My name is Umer Qureshi, I’m a medical student, artist, and overall qurious person. I started this blog to refine my ideas and thoughts. Sonke Ahrens states in his book How to Take Smart Notes, “Writing is, without dispute, the best facilitator for thinking, reading, learning, understanding and generating ideas we have.” and I love generating ideas.
The thought to make this blog mainly sprung from a weeklong binge of Ali Abdaal, Thomas Frank, Dr. Jabbal and many YouTubers of their similar genre. I read various books they were effusively recommending and I began synthesizing all those ideas on my own, and I ended up with one unifying thought. Writing = Thinking. As someone who has anxiety-infused fever dreams of creative thoughts from time to time, it’d be nice to get some of that thinking done in a more productive way rather than actually shaking and having trouble breathing whenever thoughts start generating in my head at inopportune times.
These thoughts are often unrefined. My friends often listen (read laugh at me while listening) to my lengthy incoherent rants about a thought I have, some weird rabbit hole I went down, proclaiming [insert name of tool or software] will completely change our effectiveness as an organization and we need to shift everything over to it immediately, and other similar proclamations. However, they quickly breakdown when questioned, mostly because I hadn’t thought that far and hadn’t spent the time developing the thought past the original idea. Up until now I haven’t had any method to refine the ideas systematically and I’ve found writing is a strengthening force. I’d like to say I subscribe to the common adage “Have strong opinions that are loosely held”, but in trying to find the attribution for this Silicon Valley cliché I came across an article that says this line of thinking isn’t as great as it appears to be at first glance. What is more accurate is that I have many untested hypothesis that I’m open and willing to change if someone shows me evidence. What often bothers me is that I seldom am able to back up many of these hypotheses because I haven’t probed my own ideas at all.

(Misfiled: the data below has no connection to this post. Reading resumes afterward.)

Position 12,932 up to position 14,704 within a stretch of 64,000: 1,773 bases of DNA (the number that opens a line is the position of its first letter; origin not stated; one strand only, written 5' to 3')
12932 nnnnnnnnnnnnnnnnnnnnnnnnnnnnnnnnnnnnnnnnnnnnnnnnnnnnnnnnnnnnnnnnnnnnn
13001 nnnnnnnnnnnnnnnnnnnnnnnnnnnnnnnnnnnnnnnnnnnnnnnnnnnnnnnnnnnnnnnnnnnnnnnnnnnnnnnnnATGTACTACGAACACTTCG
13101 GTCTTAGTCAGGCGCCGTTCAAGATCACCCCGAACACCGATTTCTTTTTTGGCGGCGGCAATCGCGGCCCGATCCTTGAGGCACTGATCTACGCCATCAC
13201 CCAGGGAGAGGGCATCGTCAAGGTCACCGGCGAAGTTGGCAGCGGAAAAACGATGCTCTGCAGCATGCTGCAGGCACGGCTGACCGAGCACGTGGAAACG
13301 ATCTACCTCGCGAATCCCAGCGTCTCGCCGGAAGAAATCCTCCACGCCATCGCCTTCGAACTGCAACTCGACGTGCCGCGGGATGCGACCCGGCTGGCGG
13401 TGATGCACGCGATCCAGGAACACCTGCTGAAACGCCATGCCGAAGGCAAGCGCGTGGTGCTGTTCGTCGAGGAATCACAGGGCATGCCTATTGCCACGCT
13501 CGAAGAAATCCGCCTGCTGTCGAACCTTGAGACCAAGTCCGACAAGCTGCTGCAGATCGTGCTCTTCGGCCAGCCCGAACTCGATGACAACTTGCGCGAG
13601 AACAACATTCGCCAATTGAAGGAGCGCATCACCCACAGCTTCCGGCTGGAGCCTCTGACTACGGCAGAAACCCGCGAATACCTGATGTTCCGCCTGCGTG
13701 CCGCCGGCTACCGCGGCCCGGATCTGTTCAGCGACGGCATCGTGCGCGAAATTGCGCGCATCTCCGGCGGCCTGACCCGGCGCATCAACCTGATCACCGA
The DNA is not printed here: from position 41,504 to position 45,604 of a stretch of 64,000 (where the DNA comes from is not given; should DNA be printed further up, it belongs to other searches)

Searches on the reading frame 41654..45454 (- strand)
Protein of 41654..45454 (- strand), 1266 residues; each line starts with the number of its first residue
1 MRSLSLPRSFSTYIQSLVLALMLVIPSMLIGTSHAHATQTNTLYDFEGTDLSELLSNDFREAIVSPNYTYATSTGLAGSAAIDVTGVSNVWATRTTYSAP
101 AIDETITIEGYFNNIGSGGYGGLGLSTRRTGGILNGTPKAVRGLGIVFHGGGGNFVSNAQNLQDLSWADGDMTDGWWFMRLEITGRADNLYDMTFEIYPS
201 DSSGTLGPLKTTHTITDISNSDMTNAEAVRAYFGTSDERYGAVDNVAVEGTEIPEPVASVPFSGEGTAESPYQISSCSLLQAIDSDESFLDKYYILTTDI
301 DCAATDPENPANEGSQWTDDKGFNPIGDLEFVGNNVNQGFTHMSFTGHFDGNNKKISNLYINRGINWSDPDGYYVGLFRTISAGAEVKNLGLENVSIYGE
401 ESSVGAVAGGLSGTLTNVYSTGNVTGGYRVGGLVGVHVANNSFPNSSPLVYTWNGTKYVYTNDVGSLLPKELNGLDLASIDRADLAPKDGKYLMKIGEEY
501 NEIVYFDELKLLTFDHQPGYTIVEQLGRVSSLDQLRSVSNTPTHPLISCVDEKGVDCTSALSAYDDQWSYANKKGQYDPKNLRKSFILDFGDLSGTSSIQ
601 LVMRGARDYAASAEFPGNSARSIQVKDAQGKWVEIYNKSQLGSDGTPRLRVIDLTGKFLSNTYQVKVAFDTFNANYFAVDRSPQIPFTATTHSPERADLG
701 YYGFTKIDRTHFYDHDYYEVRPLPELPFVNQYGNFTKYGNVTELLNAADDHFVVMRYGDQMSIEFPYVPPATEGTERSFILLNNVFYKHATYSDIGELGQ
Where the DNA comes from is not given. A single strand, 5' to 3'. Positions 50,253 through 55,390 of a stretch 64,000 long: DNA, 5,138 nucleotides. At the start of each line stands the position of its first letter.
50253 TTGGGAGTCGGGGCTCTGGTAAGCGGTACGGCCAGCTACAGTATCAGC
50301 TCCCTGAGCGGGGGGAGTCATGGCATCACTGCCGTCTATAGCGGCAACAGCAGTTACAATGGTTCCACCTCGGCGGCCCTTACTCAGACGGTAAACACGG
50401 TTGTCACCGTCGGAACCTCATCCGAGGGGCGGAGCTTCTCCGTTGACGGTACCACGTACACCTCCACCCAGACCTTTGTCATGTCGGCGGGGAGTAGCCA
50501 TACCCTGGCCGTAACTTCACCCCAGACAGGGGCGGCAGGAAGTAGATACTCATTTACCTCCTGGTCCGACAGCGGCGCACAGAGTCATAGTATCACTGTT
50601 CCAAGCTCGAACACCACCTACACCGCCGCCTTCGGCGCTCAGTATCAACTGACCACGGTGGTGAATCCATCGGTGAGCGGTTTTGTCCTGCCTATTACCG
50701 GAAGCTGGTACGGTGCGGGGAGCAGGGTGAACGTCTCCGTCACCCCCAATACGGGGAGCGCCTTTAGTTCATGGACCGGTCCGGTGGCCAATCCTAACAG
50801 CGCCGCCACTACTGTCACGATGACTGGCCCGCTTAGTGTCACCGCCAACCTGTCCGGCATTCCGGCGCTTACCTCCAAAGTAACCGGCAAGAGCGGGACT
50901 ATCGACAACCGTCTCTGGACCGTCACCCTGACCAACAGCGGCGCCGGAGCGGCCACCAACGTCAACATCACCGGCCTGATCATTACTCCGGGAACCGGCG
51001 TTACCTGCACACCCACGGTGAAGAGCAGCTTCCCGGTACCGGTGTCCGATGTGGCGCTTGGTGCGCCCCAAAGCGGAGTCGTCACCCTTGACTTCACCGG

“Writing is, without dispute, the best facilitator for thinking, reading, learning, understanding and generating ideas we have.”– Sonke Ahrens How to Write Smart Notes
You know that feeling you get when you’re taking a test and you start learning during the test? Or when you’re debating something with someone and you start generating ideas during the debate that you didn’t have prior? I can’t be the only one this happens to right? This blog for me, is to stimulate that phenomenon more frequently rather than sporadically. I want to think more deeply about all the random thoughts that propagate in my head. And there’s something about creating that artificial deadline to post something, every week (which is what I’m doing) or everyday (like these smart people) , that forces you to look outside your small section of the world and be qurious (ha, get it QQ, qurious, sighs) to find something to write about. It forces you to go out and learn regularly and then refine them to make them your own. Hopefully this blog will accelerate that.
Nice origin story but I don’t care. How is this blog different?
Glad you asked. Books, blogs, podcasts, lectures are all TERRIBLE methods of learning. Yeah you read that right. Reading a book doesn’t do much for you. Think about it. What was the last article or book you read? When I say read I mean JUST read. Not took notes on, just read. What was it about? What did you takeaway from it? Maybe some definitions and overall claims it made? Beyond that, bupkis. It’s because our brains don’t learn via simple diffusion, they learn through active transport (self five for that biochemistry pun). You have to engage with the material through some form of retrieval to truly learn.